Government’s own reports nail the lie that privatisation reduces import dependence. On the contrary, it has done the very opposite, and imports are likely to increase if the current situation continues. Coal imports have gone up steadily from 5 million tonnes in 1990-91 at the beginning of the liberalisation and privatisation period, to 83 million tones in 2011-12 in the Planning Commission’s Mid Term Appraisal, revised upwards in the Annual Plan document of 2011-12 to 137.03 metric tones. The report of the working group on coal & lignite for formulation of Twelfth Five Year Plan (2012-2017) presents two alternative scenarios, the ‘business as usual’ approach and the ‘optimistic’ scenario. The former projects imports in 2016-17 at 265.5 metric tones and the latter at 185 million tonnes making India the biggest global destination for coal. In fact the Planning Commission in an unusually frank condemnation of government policy in the context of captive coal mine allocations stated in the Eleventh Plan’s Mid Term Appraisal that “the government also needs to review the situation, cancel allotment of blocks to non-serious players and re-allot them to consumers who are more credible”.


This was underlined rather gloatingly to its investors by the largest private sector coal company in the world, USA’s Peabody Energy which predicted that India will emerge as the world's biggest importer of coal by 2016 with an annual requirement of 225 million tones and growing. The prognosis is that in five years over 85 per cent of the world’s demand will come from India and China.  Major global players like Peabody Energy are eagerly waiting to make huge profits as India undermines self sufficiency despite huge reserves in a situation where CIL is deliberately weakened as reserves are handed over to inexperienced and speculative private players.


The arguments made here apply to all non-renewable resources, and those clamoring for auction at high prices should note that now it is coal, soon, the current economic regime based on the thoughtless plunder of resources will privatise rivers, forests and other life sustaining resources. Already, riparian rights on several rivers like Mandakini, Narmada, Ganga have been lost to power projects. A decade ago, a stretch of the Mahanadi was sold to a private company. This would make living impossible around these rivers, and a small trip to the picturesque but scarred Mandakini (70 per cent of which has disappeared into tunnels in mountains for private hydel projects) will drive home the devastation caused by this.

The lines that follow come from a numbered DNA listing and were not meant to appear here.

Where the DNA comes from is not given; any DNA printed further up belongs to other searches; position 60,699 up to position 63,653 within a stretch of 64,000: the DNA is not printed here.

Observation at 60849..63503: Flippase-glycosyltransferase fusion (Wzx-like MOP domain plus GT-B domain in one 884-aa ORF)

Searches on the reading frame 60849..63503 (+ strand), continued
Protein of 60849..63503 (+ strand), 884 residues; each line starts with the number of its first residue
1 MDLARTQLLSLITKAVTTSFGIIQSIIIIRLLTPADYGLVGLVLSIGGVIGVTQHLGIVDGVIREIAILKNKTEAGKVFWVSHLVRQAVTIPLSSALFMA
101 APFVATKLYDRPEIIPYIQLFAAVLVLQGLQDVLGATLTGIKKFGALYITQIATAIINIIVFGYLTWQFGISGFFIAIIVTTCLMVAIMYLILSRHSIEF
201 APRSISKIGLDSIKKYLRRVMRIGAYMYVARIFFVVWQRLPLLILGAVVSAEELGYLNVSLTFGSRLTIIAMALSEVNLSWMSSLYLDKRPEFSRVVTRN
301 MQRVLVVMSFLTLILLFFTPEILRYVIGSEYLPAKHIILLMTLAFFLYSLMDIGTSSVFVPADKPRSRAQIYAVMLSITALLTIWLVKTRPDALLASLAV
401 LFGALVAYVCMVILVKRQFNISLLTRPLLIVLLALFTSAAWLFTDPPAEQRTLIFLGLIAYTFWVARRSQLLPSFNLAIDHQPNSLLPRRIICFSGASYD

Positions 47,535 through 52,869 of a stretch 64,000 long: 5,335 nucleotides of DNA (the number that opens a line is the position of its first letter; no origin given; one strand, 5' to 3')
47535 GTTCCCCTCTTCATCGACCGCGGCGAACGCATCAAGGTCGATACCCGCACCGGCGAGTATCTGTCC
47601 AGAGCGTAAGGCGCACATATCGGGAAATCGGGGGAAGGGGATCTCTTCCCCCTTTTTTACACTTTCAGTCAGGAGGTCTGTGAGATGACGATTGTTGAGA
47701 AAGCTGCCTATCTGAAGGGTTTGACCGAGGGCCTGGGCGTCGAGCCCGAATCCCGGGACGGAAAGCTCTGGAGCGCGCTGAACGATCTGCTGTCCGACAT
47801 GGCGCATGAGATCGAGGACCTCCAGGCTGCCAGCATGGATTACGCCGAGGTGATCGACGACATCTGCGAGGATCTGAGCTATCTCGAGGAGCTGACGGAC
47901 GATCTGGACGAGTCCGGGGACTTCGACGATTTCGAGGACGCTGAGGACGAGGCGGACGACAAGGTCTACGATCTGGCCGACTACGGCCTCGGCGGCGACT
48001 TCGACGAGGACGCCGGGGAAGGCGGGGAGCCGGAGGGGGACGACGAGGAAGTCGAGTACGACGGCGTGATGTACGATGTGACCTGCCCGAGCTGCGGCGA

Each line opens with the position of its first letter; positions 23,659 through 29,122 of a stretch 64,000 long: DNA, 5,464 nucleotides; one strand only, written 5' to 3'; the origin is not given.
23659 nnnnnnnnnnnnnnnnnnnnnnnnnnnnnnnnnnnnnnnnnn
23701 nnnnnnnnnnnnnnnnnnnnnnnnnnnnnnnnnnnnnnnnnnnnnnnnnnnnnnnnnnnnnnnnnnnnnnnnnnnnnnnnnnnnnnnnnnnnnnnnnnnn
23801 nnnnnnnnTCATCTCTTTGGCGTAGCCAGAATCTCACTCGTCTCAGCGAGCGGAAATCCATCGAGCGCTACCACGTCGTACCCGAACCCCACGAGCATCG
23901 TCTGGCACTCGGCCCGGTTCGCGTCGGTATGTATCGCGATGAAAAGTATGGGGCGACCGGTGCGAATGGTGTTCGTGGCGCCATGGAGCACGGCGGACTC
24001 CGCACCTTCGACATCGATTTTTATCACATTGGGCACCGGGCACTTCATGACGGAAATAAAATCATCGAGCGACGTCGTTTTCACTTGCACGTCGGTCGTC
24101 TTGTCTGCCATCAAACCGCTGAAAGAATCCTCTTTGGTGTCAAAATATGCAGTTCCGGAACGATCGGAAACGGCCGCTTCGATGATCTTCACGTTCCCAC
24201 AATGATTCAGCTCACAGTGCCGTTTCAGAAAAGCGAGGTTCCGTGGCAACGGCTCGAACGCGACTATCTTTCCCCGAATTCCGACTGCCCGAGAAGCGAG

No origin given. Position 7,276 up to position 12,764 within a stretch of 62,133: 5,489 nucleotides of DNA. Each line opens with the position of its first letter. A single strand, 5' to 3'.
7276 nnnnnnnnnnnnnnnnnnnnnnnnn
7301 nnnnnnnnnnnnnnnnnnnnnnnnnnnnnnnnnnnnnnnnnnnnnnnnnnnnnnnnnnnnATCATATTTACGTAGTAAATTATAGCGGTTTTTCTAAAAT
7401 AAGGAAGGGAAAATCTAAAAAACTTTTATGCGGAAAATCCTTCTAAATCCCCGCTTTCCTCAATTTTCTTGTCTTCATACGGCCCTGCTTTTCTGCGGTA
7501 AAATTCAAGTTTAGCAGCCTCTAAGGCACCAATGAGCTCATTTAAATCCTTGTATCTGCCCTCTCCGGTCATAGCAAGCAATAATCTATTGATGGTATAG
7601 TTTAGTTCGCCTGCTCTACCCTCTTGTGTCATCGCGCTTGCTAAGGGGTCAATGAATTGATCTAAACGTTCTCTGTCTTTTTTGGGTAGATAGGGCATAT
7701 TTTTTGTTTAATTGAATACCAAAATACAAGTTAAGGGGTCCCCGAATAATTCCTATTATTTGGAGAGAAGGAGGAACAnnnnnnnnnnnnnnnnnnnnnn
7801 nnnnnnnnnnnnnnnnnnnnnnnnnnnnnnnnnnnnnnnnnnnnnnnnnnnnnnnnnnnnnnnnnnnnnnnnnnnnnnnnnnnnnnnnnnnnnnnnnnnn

Therefore, privatisation is a doomed strategy and the obvious solution is to strengthen CIL and other State owned companies who can sell the coal to the approved end users. The current subversion of parliament is to camouflage the agreement of the BJP and Congress to fully privatise the coal sector. The only consistent opposition has come from trade unions, who have till now succeeded in preventing the legislative reforms that would unshackle coal resources and other fossil fuels. Today, as the government plans to ride roughshod over their protest, it is time for us, to speak out against the irreversible plunder of coal, or our future generations will be right to judge us harshly for this dereliction of our duty. When the State as custodian is failing not only us but future generations, it is time we the people supported our trade unions.